Stained glass at St John the Baptist's Anglican Church, Ashfield, New South Wales. Photo credit: Toby Hudson
On Easter Sunday, Christians around the world will celebrate Jesus Christ's resurrection, in which he is said to have risen from the dead three days after his crucifixion, according to the New Testament.
Biblical miracles aside, the secular world is replete with stories of recoveries from near-certain death. Over the years, people have survived everything from brain-eating amoebas to comas, and lived to tell the tale.
Here, we bring you true accounts of some of the most improbable resurrections in medical history. [The 10 Most Controversial Miracles]
Hollywood movies make it seem like comas are nothing more than a light sleep, but the reality is, a person doesn't always awaken from a coma, which is defined as a state of deep unconsciousness that persists for an indefinite period of time. But in rare cases, people have been known to rouse from coma states even after many years.
A woman named Patricia White Bull entered a type of coma called a persistent vegetative state — in which the patient is awake but not responsive — while giving birth to her son, the LA Times reported. White Bull lay in a near-coma for 16 years, when one day in 1999, as a nurse was rearranging her blankets, she reportedly sat up and said, "Don't do that!" Other coma cases of severely brain-damaged patients have been reported, but in most of these, patients either wake up within a few days or weeks, or remain in a coma state for the rest of their lives.
Shot in head
Few injuries can be as instantly fatal as being shot in the head. But on occasion, people have been known to survive the brutal trauma of a bullet to the brain.
In January 2011, U.S. Rep. Gabrielle Giffords of Arizona was shot in the head in an apparent assassination attempt, during a shooting that left six other people dead. Giffords was in critical condition. Doctors removed part of her skull during surgery to prevent damage from brain swelling, and placed her in a medically induced coma, according to CNN.
The bullet passed through Giffords' skull front-to-back, causing less damage than a shot passing from one hemisphere to the other would have done. Giffords recovered, but she still has difficulty speaking and walking and her right arm is paralyzed.
Everyone's familiar with the image of a rabid dog, mouth frothing and ready to deliver a fatal bite. The rabies virus attacks the central nervous system, causing brain disease and death within days of the onset of symptoms.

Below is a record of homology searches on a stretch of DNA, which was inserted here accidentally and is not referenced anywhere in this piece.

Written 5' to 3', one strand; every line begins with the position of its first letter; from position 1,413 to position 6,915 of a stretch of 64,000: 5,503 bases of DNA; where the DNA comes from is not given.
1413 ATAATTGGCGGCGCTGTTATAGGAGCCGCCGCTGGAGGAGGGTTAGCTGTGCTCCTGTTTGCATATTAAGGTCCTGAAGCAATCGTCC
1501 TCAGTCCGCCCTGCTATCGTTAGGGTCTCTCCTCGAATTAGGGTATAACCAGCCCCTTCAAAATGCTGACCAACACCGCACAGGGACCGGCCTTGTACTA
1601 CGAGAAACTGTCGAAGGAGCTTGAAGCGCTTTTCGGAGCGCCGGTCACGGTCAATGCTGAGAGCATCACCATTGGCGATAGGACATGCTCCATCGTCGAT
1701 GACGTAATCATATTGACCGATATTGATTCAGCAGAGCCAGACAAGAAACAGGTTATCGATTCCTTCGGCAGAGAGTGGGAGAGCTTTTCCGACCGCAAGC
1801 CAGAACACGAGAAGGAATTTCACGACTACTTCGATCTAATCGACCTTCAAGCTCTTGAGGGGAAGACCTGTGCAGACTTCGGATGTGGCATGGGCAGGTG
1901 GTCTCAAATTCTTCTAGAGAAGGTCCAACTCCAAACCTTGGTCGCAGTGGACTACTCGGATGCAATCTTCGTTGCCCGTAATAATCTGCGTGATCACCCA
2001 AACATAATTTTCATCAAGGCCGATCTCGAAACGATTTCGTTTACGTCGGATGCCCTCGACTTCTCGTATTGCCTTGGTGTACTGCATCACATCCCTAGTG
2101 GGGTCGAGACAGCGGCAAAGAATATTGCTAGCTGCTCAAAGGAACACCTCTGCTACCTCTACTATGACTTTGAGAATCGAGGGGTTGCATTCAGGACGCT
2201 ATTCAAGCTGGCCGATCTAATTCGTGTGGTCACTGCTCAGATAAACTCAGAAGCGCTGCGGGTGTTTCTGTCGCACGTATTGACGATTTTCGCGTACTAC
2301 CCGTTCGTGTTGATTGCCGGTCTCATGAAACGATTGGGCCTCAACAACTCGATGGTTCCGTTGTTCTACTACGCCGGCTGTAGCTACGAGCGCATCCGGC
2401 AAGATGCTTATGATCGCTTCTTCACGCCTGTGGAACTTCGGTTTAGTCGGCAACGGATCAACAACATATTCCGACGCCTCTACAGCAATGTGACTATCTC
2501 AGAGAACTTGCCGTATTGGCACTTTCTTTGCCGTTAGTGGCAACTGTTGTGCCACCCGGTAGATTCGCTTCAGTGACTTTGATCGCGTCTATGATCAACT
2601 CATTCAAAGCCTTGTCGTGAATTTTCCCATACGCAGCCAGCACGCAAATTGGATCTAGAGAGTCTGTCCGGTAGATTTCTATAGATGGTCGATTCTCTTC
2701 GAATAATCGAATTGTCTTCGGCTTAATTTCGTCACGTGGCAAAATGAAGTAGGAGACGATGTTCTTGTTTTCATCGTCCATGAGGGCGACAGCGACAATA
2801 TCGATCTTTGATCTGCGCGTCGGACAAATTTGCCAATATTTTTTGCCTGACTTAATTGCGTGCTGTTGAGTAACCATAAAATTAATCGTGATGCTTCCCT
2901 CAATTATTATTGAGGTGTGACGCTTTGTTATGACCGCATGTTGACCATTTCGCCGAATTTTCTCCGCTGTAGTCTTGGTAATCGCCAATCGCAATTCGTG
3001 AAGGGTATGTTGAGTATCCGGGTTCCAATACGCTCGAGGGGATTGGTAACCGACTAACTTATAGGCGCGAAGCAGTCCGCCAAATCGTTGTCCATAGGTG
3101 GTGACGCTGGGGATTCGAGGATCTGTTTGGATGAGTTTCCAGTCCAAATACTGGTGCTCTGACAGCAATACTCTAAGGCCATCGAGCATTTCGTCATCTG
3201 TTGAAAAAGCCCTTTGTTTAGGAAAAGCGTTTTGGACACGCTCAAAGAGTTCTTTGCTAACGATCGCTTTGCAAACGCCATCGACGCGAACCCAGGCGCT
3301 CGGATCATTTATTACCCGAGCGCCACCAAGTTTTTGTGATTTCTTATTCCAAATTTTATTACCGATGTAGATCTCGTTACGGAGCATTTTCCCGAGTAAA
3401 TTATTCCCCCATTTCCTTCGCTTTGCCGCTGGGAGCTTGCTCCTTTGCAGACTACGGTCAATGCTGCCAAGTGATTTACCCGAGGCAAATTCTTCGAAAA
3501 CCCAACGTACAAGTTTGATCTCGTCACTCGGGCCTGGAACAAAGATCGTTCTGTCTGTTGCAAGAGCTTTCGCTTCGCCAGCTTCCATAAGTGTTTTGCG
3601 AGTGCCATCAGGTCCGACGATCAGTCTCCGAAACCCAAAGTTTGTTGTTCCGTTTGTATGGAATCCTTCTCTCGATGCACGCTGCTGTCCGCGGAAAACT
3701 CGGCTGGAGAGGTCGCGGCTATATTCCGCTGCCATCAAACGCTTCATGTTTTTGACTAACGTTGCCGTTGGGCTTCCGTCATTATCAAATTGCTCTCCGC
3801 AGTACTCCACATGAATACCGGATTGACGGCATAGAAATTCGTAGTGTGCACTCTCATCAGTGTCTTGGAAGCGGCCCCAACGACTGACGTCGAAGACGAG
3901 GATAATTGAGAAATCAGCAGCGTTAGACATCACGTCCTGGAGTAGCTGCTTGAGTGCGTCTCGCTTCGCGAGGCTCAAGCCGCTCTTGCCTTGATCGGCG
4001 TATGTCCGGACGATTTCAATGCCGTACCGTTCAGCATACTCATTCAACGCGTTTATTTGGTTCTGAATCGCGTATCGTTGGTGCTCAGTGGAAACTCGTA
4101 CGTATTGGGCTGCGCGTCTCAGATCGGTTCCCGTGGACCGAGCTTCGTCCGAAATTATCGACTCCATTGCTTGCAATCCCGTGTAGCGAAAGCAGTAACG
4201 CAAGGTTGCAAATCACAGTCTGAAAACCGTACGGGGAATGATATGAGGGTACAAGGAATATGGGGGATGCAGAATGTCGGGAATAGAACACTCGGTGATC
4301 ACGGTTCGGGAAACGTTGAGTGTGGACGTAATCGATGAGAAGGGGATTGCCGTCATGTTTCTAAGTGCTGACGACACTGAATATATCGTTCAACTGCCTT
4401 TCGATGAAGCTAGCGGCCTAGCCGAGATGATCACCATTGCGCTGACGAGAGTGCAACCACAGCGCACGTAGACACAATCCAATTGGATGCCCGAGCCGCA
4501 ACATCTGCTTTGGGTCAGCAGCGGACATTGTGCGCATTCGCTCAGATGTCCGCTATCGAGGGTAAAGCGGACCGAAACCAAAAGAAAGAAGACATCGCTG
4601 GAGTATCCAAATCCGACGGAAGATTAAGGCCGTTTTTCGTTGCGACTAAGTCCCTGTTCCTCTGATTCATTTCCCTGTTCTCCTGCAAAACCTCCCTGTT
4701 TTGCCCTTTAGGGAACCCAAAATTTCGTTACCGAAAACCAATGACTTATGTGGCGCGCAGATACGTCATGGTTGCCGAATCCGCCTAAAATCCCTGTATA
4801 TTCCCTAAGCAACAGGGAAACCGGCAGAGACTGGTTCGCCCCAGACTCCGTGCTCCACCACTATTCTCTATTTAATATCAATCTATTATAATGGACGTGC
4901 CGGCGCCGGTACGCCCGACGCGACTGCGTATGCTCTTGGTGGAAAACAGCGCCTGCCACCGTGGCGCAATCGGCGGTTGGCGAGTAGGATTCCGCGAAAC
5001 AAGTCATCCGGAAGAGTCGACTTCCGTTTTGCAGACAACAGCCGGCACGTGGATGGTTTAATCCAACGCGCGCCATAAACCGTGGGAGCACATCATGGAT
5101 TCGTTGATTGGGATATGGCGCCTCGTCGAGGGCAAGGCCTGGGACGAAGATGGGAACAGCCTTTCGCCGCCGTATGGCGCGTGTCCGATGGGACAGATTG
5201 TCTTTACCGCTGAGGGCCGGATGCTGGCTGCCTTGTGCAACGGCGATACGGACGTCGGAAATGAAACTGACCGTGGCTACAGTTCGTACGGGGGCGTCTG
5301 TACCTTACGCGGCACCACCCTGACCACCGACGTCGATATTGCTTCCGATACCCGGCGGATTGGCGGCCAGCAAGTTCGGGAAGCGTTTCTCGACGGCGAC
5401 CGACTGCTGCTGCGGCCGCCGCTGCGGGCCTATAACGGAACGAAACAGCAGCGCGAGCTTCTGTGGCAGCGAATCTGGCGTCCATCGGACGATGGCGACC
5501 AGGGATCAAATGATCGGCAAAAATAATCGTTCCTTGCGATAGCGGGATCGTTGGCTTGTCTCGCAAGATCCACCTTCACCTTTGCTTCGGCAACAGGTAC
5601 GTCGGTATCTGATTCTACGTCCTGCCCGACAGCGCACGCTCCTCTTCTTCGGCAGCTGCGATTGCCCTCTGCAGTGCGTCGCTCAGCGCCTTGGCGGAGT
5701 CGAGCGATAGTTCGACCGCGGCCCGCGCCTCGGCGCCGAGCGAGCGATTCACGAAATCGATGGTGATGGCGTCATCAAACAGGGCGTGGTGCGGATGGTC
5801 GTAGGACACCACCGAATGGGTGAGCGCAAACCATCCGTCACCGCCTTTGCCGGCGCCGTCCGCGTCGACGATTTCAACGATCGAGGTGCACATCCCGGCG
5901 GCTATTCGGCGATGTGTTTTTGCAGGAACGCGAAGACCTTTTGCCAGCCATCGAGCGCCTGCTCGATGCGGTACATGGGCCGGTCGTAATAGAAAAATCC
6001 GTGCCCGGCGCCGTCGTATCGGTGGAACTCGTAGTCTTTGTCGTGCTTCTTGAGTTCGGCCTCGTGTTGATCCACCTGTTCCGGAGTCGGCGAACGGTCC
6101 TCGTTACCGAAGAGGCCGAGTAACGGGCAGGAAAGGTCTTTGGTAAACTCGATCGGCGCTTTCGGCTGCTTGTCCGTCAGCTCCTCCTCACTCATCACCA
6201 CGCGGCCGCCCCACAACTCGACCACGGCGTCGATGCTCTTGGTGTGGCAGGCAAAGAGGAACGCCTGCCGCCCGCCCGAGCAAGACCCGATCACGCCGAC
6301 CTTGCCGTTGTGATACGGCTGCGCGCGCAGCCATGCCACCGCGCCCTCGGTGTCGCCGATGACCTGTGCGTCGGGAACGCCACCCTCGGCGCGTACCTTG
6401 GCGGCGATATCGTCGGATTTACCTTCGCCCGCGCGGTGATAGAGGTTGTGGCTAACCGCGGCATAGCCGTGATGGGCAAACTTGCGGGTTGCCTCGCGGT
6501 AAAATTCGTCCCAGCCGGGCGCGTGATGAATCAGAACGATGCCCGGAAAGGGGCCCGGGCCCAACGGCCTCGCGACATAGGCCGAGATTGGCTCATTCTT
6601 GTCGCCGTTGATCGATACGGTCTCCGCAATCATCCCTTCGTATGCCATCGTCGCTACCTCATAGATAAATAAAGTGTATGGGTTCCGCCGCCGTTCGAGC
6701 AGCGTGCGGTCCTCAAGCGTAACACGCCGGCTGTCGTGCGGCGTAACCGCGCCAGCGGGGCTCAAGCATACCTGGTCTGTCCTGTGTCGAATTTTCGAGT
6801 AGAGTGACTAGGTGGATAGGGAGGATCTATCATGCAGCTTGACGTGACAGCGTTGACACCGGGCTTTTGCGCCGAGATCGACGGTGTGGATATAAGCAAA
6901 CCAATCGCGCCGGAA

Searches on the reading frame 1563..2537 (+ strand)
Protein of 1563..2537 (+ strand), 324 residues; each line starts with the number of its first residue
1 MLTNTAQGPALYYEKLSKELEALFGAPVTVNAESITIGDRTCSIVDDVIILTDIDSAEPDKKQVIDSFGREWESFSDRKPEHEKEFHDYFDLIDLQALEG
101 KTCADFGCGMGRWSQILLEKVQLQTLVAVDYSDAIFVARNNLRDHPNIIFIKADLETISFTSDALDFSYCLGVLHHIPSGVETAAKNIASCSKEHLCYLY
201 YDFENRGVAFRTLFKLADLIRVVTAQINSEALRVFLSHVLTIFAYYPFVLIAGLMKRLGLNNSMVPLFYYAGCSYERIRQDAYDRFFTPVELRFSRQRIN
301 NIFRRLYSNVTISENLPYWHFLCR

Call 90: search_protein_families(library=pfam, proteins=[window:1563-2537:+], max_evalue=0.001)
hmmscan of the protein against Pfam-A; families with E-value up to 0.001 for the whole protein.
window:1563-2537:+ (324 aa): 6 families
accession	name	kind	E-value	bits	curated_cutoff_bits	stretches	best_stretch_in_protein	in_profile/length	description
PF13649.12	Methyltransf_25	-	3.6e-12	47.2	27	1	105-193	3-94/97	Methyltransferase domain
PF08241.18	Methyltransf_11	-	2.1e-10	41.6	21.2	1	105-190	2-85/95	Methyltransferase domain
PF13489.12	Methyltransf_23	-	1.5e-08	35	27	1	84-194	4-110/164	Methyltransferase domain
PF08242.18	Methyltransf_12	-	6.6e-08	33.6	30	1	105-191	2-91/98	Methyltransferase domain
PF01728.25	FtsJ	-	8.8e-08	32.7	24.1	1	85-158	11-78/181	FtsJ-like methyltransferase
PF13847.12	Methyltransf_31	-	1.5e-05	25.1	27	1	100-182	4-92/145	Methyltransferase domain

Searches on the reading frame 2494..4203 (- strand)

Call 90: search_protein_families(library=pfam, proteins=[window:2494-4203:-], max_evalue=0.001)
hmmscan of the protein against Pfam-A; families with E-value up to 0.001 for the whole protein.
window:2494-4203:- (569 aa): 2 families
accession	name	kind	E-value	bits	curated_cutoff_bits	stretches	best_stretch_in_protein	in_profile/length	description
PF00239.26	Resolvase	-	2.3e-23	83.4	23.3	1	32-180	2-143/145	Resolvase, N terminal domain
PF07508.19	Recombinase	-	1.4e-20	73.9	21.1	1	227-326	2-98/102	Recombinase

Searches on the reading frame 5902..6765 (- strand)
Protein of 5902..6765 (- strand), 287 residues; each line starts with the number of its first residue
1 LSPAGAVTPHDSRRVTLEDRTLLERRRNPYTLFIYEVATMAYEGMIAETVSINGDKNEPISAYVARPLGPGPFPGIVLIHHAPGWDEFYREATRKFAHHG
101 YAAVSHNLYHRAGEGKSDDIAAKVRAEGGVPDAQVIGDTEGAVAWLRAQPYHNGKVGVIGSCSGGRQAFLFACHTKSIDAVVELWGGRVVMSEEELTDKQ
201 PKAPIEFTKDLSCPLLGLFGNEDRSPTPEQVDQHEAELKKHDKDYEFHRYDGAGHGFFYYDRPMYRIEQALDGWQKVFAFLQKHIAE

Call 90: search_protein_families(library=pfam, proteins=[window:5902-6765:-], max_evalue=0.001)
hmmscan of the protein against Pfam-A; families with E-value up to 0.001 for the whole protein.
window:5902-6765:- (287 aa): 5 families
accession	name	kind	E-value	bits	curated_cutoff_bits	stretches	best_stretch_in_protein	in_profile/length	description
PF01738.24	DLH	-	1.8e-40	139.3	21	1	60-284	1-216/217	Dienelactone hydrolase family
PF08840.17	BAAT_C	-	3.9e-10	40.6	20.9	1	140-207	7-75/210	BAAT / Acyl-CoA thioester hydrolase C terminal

Usually transmitted to humans by bites from wild animals such as raccoons, skunks, bats and foxes, the rabies disease is preventable if treated by vaccination before symptoms begin. But after symptoms occur, survival is rare — there have been fewer than 10 documented cases of human survival from rabies, and only two of these patients had not received preventative drugs, according to the CDC.
Jeanna Giese is the first person known to have survived rabies without receiving a vaccine, Scientific American reported. When she was 15, Giese was infected by a bite from a rabid bat in Fond du Lac, Wisc. Doctors put Giese in an induced coma to allow her immune system enough time to develop antibodies to the virus, and gave her antiviral drugs. Giese survived and recovered most of her cognitive abilities within a few months. Others have since been treated successfully using the same protocol.
The 1990 film "Awakenings," starring Robert De Niro and Robin Williams, is the true story of how a doctor revived a group of catatonic patients who survived an encephalitis epidemic in the 1920s.
The film is based on the 1973 memoir by neurologist and author Oliver Sacks, who treated patients who survived a form of encephalitis called encephalitis lethargica. The disease can trigger delayed physical and mental responses and lethargy, according to the National Institutes of Health.
Sacks administered the then-experimental drug L-Dopa, which increases levels of the brain chemical dopamine and is used to treat Parkinson's disease. The treatment "awakened" many of Sacks' patients from their catatonia, hence the name of the film.
One of the more miraculous medical recoveries in recent years have been from infections with the "brain-eating" amoeba Naegleria fowleri. The parasite, which lives in warm bodies of freshwater, enters through the nose and eats its way along the nerves to the brain, where it munches away at brain cells. The infection is almost always fatal, but a few people have survived. [Infographic: Brain-Eating Amoeba’s Life Cycle]
In August 2013, 12-year-old Kali Hardig of Arkansas became the third person to survive an infection of the brain-eating amoeba. Hardig contracted the parasite at a water park. Doctors gave her a cocktail of antifungal medications that were used to treat two other people successfully in 1978 and 2003, as well as an experimental drug developed for breast cancer. They also cooled down her body to prevent brain damage, a procedure sometimes used to treat traumatic brain injury. Hardig recovered, and is currently attending school.
As far as crucifixion is concerned, it may be possible to survive for a short period of time (indeed, some people take part in non-lethal crucifixion as a devotional practice.) But that's another story.